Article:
Ontario is Working Towards a Needs-Based and Sustainable Autism Program

Ontario is Working Towards a Needs-Based and Sustainable Autism Program
Advisory Panel to provide recommendations on design of new program

TORONTO — Ontario is continuing to listen to families of children with autism and the Autism Advisory Panel. Based on their feedback, the province is expanding the scope of the autism expert panel to provide advice on what a new needs-based and sustainable autism program would look like. To facilitate that work, Ontario is extending existing behaviour plans and continuing to bring children off the waitlist to ensure continuity of service for families.

"My message to families of children and youth with autism is, we have heard you, and we are taking action," said Todd Smith, Minister of Children, Community and Social Services. "Our government is committed to a needs-based program that provides children and youth with the supports they need to thrive. Over the past number of weeks, I have met with service providers and families of children with autism who share a common goal to provide the best possible care and make a positive difference in the lives of children and families living with autism in Ontario."

Today, Minister Smith announced steps Ontario is taking to provide continuity of service while providing the necessary time to design a new needs-based autism program by April 2020.

New mandate for the Autism Advisory Panel

The panel has been asked to develop recommendations for a new, needs-based and sustainable Ontario Autism Program with the goal of helping as many children as possible. The panel is examining results from online surveys, telephone town halls and written submissions as well as considering relevant evidence, science and data and will submit its advice by the end of summer.

Extension of existing behaviour plans

Families will continue to receive services outlined in their current Ontario Autism Program Behaviour Plan until its end date. Families will then be able to renew their plan for a second six-month extension of up to six months at their current level of intensity, or less where clinically appropriate. There will be no gaps in service.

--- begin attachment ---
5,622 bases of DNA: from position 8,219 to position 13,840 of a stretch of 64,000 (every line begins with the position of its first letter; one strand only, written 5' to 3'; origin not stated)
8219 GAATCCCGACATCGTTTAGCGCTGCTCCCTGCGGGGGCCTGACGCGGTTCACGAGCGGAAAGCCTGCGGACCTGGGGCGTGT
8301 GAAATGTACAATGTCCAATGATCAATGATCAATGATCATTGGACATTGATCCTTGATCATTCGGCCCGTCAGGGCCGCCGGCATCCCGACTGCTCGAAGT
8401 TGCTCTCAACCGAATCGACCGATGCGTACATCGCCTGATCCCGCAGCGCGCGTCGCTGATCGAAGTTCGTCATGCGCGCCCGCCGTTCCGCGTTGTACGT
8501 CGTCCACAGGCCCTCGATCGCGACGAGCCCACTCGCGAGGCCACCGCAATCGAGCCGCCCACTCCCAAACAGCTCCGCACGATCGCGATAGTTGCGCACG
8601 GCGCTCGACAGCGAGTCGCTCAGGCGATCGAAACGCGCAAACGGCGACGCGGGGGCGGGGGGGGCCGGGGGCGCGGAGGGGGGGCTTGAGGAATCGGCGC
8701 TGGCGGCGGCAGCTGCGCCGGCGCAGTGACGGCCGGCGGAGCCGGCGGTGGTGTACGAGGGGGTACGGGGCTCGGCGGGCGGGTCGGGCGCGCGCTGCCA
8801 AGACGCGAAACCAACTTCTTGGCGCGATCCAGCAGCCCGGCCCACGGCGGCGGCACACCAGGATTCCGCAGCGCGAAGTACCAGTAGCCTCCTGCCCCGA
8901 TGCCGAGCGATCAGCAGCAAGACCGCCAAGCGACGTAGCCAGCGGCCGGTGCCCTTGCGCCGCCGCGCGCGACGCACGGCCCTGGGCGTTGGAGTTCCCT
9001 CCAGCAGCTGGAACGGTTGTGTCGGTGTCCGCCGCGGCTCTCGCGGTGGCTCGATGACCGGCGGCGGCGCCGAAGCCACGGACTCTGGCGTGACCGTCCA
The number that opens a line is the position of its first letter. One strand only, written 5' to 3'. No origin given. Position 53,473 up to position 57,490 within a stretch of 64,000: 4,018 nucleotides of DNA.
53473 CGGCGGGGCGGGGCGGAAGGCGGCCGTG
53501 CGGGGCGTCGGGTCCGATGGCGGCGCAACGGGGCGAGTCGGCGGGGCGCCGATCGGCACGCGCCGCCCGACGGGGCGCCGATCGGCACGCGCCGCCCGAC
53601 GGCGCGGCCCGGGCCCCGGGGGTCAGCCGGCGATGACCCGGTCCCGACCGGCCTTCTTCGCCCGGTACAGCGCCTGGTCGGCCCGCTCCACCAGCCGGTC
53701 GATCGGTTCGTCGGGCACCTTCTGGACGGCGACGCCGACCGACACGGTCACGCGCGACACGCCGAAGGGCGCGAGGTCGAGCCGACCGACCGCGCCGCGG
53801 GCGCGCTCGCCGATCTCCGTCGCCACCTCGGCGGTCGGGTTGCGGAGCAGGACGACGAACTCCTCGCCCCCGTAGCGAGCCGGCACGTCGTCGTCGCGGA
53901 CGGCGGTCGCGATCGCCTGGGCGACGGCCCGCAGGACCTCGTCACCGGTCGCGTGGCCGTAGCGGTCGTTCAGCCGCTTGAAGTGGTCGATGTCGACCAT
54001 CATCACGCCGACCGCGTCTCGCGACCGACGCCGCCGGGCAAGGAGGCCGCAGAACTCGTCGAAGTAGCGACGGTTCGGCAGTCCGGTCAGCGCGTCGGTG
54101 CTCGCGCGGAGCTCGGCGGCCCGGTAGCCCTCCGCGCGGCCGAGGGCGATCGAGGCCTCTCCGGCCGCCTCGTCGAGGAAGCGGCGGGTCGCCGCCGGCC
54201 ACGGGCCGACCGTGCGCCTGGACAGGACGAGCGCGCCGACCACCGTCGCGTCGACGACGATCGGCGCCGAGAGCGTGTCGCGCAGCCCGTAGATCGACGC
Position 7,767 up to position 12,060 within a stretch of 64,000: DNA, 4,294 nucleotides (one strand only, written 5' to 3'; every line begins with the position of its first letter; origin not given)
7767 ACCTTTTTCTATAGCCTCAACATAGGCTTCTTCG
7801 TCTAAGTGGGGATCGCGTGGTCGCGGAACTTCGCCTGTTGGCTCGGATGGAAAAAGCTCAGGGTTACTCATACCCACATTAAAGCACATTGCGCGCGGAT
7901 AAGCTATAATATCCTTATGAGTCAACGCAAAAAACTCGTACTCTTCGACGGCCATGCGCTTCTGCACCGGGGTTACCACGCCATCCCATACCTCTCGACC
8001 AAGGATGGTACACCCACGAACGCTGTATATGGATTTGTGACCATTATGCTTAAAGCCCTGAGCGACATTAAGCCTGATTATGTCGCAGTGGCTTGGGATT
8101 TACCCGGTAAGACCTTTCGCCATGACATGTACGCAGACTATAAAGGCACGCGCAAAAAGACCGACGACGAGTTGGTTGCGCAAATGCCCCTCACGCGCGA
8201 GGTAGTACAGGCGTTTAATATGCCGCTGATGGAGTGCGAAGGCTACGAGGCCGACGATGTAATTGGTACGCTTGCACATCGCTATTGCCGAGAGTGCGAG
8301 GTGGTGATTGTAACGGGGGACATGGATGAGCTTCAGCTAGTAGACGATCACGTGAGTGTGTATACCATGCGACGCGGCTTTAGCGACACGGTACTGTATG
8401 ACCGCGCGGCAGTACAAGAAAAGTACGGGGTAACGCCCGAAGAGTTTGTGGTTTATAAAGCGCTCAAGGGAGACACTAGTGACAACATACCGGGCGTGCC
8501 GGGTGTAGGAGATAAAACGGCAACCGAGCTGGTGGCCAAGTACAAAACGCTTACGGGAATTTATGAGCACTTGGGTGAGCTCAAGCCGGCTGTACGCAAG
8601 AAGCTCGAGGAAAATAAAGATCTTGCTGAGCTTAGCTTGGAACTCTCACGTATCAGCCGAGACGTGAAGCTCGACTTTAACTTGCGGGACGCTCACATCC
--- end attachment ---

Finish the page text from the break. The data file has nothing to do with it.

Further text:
Continuing to bring children off the waitlist

For children not in service, childhood budgets will continue to be issued to families as the province works towards a needs-based program.

As previously announced, Ontario is investing an additional $278 million in the province's autism program, bringing the total amount of funding to $600 million annually.

"I have every confidence that together, we will get this right. It's clear we need to ask the advisory panel to provide us with a broader set of recommendations and advice - and we need to give them the necessary time to do so," said Minister Smith. "In the interim, we will continue services for families, move more children into service and give our experts the time they need to bring forth their considered recommendations. These measures will also bring greater transparency for parents and families across Ontario."

"The advisory panel's expert advice will be critical to ensuring our investments across government, including in Ontario's health care system, promote and advance a truly child-centred approach," said Christine Elliott, Deputy Premier and Minister of Health. "I look forward to receiving their recommendation. In the meantime, we are continuing to listen to families of children and youth with autism and remain fully committed to supporting them through enhanced supports."

The Ministry of Children, Community and Social Services and the Ministry of Education are working closely to better align and integrate services and supports for school-aged children with autism.

"Our government is committed to ensuring Ontario schools are safe and inclusive places for students with autism," said Stephen Lecce, Minister of Education. "We will work tirelessly with Ontario families, educators and school boards to achieve seamless transition for children and enhance school-based supports."

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